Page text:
Do you know how easy it is to lose objectivity? I do. I get immersed in my books and sometimes miss the obvious. A beta reader helps you see those spots.
You need to trust yourself to write your book. However, you are not the best person to critique it. When you think you’ve gone as far as possible in reading and revising it, you will benefit from having another person read it from a fresh perspective. This is usually your beta reader.
A beta reader is not a critique partner. You and a critique partner will read each other’s manuscripts. A beta reader doesn’t get or need this benefit. He or she will read the manuscript strictly to help you.
I’m focusing here on beta readers for non-fiction.
What Makes a Good Beta Reader?
Say, for example, that you’re a lawyer. You’ve written a book about landmark cases in the area of immigration law.
You may think, “That means I need a lawyer to read this book.” You’re on the right track. If you can find a lawyer who specializes in immigration law, you may get even more valuable feedback. In some ways, having such an authority read your book is almost mandatory, as he or she may catch errors in your book that others wouldn’t.
However, you should also look for other readers, such as a non-lawyer who works with immigrants or a journalist who extensively covers immigration issues. They can focus in on the human aspect of immigration and tell you about your book’s appeal.
And ultimately, your beta readers should be as close as possible to the person who is your ideal reader – the person your book will help.
Keep the number of beta readers small, two or three. Otherwise, you may get a host of conflicting opinions. This can confuse even an experienced writer. If you’re a beginner, you may get lost. You’ll spend far too much time wondering whose opinion you should trust most, and you may get discouraged.
In approaching your potential beta readers, describe the book’s length and topic. State by when you need the feedback.
It is very important to be clear that beta readers are not editors. They are not going to copyedit, proofread, or anything in that realm. They will give you their overall opinions of your book.
I recommend sending out a small batch of chapters at a time as you finish them. It is easier for a beta reader to give you feedback on 2-3 chapters at a time rather than to receive the whole book at once. Give your readers a reasonable due date.
Help your beta readers by providing some questions.
1. Did the book immediately get your attention and interest?
2. Did you quickly grasp the purpose for writing it?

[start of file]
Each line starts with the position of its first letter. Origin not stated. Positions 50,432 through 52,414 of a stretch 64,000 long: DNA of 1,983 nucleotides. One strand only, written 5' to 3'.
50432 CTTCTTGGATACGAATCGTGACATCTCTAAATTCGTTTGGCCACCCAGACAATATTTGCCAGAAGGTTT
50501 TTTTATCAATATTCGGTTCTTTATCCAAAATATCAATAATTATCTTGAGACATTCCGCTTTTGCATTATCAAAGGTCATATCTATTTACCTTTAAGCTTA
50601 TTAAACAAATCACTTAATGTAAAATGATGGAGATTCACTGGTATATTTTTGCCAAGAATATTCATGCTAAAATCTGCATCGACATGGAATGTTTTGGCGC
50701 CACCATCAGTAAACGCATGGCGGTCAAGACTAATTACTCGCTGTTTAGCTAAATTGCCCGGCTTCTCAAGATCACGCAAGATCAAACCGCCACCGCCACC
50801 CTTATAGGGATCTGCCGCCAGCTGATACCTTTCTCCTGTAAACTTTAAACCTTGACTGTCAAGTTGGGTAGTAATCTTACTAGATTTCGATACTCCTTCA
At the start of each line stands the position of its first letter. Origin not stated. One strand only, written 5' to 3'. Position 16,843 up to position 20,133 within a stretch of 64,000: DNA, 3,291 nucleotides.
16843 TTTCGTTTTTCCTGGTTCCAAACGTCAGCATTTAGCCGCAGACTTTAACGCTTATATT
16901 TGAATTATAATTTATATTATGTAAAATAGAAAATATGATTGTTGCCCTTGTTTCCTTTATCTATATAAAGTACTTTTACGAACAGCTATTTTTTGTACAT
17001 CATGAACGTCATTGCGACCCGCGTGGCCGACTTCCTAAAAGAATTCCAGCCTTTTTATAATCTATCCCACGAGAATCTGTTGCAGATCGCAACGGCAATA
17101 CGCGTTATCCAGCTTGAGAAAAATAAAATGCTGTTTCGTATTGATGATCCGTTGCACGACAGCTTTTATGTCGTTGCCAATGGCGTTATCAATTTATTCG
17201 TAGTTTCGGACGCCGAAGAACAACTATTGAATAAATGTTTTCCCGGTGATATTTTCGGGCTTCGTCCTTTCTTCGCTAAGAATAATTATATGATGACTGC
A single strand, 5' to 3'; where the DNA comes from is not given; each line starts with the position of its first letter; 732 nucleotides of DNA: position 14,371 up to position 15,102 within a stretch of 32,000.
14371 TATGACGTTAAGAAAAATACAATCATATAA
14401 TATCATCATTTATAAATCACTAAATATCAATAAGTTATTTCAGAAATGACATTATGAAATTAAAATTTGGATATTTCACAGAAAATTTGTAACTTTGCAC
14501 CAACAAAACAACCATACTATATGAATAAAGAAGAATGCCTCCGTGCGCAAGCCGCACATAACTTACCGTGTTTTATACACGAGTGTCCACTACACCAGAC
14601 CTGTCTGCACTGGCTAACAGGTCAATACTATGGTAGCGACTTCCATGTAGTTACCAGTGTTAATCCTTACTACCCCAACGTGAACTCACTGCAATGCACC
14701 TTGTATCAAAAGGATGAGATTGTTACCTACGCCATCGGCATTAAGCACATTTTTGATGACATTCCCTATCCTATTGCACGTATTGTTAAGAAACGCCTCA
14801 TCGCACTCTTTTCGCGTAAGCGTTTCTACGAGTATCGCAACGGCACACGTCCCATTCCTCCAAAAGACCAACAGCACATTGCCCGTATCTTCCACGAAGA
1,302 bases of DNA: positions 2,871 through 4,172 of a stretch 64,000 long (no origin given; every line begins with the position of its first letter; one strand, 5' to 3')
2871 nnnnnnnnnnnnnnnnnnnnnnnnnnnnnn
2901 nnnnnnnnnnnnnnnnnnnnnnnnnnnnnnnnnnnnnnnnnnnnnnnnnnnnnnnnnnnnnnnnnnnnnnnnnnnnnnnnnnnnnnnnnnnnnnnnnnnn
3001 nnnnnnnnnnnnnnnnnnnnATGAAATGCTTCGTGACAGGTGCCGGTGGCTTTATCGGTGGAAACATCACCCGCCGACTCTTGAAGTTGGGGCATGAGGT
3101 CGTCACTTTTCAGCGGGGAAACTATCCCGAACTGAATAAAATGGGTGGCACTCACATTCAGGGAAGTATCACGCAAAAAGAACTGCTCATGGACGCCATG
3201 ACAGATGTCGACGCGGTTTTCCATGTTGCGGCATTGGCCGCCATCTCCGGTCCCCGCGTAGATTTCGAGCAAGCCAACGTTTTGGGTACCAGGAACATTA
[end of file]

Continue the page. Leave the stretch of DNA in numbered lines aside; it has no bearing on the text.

3. If you found parts boring, list them.
4. Please tell me about any repetitious material.
5. Did anything slow down the pace of your reading?
6. Did you feel the book had enough stories to illustrate the points?
7. Did you feel that a reader who doesn’t have your expertise would learn from the book?
You may have other questions specific to the nature of your book.
A few weeks before the target date for responses that you gave, send a friendly email to remind people of the due date.
Once you’ve received feedback, don’t hesitate to ask for clarification of any comments that seem unclear.
Thank each person who responds. If someone is especially enthusiastic, consider asking him or her for a blurb or advance review.
If you have time and are not working against a tight publishing deadline, make revisions in the chapters, and ask another group of 3 people to read those chapters. And If time permits, consider sending out the finalized chapters to one more round of 3 people. Your material (and confidence in the value of your work) will become stronger because of the feedback.
- There is an article or book trapped inside you that is aching to get written
- You are interested in developing or expanding your ability to write for publication.
- You are unsure how to get started as an author.
- The idea of writing seems so overwhelming that you do not know how to start.
- You are afraid of being embarrassed by misusing words.
- You are concerned with avoiding traps associated with being an author or editor.
If you liked this post, you’ll love How to Get Published.
Pat Iyer is an editor, author, book coach and ghostwriter who helps individuals create books that encourages their expertise to shine and advances their businesses. She has written or edited 49 of her own books.